- I have updated the climatology section with the most recent reanalysis data available from NOAA's Hurricane Research Division. The database now contains 1441 tropical storms covering 1851 through 2010. The one-of-a-kind stormCARIB climatology section has over 600 pages and about 5000 images. It will show for each island indivially all storms that passed by them, when the actual peak of the season is and when the most active period was. In addition there is for example, a ranking of which island is the 'Hurricane Captial' or the best 'Hurricane Shelter' of the Caribbean. Abaco (Bahamas) is the Hurricane Captial, Grand Bahama runner-up and Saba crept into third place from fourth, replacing Bimini (Bahamas). Enjoy! -Gert
Thursday, May 5, 2011 09:47AM PDT - NASA server up again
- As you may have noticed the satellite image above wasn't updating for awhile. I retrieve those images from the Earth Science Office at NASA's Marshall Space Flight Center. They are located in Huntsville, Alabama. The tornado outbreak on April 27 damaged the power infrastructure in that area, causing the disruption in the satellite feed. Commercial power has still not been fully restored so it may stop working again for some periods of time. -Gert
Tuesday, April 26, 2011 20:43PM PDT - Getting ready...
- I have just made the website ready for the next season. It seems so early, but since we already had an Invest, it was actually barely in time! You should start checking your hurricane kits as well. Get some new fresh bottled water, etc. Also, check if your hurricane shutters are in good shape (or have some finally installed :-)). According to the forecast by Klotzbach and Gray it will again be an above average season. They forecast 16 named storms (9.6 is normal), 9 hurricanes (5.9 is normal) of which 5 become major ones (2.3 is normal). Tropical cyclone activity is expected to be 75% above normal, with a chance of 61% for a big one to hit the Caribbean (42% is normal).
Above the new names for the 2011 season are posted. These are the same ones as six years ago, 2005. That year was quite special since we ran out of names and had to start on the Greek alphabet (see the archive). Five names were retired from that year because they were quite special (Dennis, Katrina, Rita, Stan and Wilma) and have been replaced with the following new ones: Don, Katia, Rina, Sean and Whitney.
So... I am ready for the 2011 Atlantic Hurricane Season. You better get too! -Gert
Wednesday, April 20, 2011 20:23PM EDT
- April again!
April 21, 2003. That is the last time we have had a named tropical system in the Atlantic and her name was Ana. Ana grew to be a weak tropical storm in her short lifespan but did no damage to any landmasses. Could we have the first named storm (Arlene) of the 2011 Atlantic hurricane season brewing just north-northeast of the northern Leeward Islands? The answer: maybe.
Of course, weather being the inexact science that it is and Mother Nature being what she is in the category of unpredictability, yes, it is possible but unlikely. The last few years have shown just how inexact hurricane path and intensity forecasting is even now and how much we still have to learn.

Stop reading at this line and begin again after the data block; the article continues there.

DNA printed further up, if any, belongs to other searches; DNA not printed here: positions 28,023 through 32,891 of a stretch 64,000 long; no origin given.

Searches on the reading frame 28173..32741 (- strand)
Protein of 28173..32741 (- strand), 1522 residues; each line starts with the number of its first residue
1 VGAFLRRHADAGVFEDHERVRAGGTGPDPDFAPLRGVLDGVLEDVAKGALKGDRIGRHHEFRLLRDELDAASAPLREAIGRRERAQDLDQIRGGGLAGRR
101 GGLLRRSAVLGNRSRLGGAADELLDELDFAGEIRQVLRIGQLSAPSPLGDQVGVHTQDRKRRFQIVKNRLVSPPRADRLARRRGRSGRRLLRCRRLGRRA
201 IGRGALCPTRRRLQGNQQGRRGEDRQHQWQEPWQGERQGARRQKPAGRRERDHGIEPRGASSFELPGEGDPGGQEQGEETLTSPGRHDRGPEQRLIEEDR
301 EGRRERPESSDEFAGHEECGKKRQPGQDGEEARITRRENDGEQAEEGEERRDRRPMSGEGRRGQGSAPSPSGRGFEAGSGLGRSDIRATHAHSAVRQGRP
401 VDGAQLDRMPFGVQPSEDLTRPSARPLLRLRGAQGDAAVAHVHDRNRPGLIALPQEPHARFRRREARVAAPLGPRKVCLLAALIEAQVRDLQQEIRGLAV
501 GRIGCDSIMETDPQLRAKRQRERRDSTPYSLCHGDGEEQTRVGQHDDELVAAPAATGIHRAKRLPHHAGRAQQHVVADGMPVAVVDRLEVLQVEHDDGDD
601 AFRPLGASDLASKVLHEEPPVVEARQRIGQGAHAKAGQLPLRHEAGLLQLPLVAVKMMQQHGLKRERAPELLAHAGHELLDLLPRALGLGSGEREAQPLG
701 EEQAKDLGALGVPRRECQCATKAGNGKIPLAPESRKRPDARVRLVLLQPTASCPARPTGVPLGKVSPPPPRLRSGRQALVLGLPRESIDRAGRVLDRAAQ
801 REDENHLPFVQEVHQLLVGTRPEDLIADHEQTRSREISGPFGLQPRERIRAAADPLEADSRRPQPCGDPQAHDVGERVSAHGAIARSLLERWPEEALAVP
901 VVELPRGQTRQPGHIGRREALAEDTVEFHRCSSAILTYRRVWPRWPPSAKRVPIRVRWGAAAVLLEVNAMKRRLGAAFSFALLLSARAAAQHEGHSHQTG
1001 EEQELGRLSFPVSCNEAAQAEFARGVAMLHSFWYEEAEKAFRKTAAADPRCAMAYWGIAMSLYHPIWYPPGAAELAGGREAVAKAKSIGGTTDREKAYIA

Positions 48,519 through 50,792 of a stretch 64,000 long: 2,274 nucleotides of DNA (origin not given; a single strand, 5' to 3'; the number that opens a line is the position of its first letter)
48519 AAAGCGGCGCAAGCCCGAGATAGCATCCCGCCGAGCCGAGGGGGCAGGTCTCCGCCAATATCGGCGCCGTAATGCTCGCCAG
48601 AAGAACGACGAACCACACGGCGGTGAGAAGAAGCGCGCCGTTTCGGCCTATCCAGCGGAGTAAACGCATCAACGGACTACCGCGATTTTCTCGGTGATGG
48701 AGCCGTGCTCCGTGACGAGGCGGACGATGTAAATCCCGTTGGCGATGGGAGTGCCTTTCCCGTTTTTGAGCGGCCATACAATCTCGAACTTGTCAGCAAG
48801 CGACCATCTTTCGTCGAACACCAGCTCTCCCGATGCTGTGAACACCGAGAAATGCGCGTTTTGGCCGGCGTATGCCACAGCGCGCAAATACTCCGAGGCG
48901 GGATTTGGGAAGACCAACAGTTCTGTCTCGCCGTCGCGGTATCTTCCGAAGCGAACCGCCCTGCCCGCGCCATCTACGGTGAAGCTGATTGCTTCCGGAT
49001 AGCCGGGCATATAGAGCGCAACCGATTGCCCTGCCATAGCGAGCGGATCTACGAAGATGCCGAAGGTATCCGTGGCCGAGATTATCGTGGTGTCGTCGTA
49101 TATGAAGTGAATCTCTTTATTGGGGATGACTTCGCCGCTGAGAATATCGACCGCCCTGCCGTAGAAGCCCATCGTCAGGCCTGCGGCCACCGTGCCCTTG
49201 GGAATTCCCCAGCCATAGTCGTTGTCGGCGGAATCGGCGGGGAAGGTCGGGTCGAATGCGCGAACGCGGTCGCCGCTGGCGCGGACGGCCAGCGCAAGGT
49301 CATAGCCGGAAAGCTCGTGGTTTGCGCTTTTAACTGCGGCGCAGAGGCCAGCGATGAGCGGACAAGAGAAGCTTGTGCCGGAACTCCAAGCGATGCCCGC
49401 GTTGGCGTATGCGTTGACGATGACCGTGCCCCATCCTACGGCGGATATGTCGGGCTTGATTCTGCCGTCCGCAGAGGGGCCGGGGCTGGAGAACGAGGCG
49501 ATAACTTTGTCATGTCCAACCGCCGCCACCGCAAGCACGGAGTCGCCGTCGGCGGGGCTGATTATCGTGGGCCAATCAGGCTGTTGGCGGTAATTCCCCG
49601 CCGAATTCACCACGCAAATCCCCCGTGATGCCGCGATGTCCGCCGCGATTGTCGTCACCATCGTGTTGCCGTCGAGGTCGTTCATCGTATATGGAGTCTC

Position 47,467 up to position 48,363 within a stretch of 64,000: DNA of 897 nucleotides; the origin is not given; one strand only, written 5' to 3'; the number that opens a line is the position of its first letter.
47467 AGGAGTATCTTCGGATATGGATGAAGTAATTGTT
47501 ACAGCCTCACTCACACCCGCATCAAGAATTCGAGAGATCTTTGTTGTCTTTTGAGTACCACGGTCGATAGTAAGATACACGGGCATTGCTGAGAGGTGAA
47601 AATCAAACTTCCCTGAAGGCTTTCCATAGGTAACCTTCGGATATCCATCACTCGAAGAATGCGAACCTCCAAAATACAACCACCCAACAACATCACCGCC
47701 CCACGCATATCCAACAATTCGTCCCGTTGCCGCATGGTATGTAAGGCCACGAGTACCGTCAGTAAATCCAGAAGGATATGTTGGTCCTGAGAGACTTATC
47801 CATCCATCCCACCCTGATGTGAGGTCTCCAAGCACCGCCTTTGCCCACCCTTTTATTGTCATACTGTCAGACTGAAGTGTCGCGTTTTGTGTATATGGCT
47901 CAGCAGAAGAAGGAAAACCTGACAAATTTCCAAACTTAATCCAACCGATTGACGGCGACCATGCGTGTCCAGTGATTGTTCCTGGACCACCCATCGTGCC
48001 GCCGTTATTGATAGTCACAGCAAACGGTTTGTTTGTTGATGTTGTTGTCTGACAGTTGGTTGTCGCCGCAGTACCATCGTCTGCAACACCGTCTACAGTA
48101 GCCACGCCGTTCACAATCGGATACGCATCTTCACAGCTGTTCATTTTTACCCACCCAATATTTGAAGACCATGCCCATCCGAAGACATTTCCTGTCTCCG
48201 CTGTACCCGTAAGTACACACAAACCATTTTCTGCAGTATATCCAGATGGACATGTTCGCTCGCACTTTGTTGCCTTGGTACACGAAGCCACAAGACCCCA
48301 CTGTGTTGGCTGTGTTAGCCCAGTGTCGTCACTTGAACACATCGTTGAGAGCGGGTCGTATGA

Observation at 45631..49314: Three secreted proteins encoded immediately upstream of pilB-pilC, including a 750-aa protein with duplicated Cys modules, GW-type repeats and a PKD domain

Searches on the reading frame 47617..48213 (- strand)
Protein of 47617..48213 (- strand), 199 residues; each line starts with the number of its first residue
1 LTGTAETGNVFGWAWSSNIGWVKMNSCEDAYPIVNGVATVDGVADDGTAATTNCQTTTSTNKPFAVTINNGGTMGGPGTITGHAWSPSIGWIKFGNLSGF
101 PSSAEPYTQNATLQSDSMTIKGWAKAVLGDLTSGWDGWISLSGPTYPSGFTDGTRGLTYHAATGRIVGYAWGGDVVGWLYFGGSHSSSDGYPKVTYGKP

Located almost 500 miles to the north northeast of the Virgin Islands, PR, and the BVI's, the window potential for development is small, around 48 hours. Expected to move to the west northwest and strengthen, the possibility of sub-tropical TD#1 forming is better than it's potential to reach sub-tropical tropical storm status. Regardless if it reaches either status in mature form, it's lifespan will be a blip on the tropical timeline. The remnants after 48-72 hours are expected to flow west into South Florida which would assist the wildfire fighting efforts there.
Nevertheless, as Gert mentioned earlier, this is an early warning that the 2011 Atlantic hurricane season official start is just 42 days away and it's never too early to reinvent last years plans and if you didn't plan last year or are new to the Caribbean, maybe it's time to take a few minutes and begin thinking of a plan. Once it's in your backyard, it's too late.
My bucket brigade is ready and I need to replenish my troops for my towel brigade, which served valiantly over the last 5 years as they were finally ravished during the rains of November 2010. My Royal Guard almost refuses to come out of the closet and I might have to hire some mercs!!! (If you have followed my posts over time, you will understand!)
Locally, we were blessed with some decent rains last week but the drought is still bad. Island remains an ugly brown with a few green spots. We definitely need a system with a day or two of steady rains so the runoffis minimal. Carnival is around the corner and that usually acts as a trigger mechanism. We'll see.
In the meantime, start thinking about your preparations and have a blessed and Happy Easter!
Wednesday, April 20, 2011 15:03PM PDT - First Invest
- It's been a while! But an area of disturbed weather has formed quite a ways north of the islands. It doesn't really look like it will become a tropical storm, or even a tropical depression. And it's only April... although there have been named tropical storms in each calendar month. However it is a reminder that Hurricane Season is coming up, and that I have to make the website ready for the 2011 season... The hurricane names will be the same as six years ago, except for 5 names that were retired (incl. Katrina), see the 2005 Season Recap. -Gert
Maintained & moderated by: Gert van Dijken (email@example.com).
Weather discussions also by Dave McDermott, St.Thomas, USVI.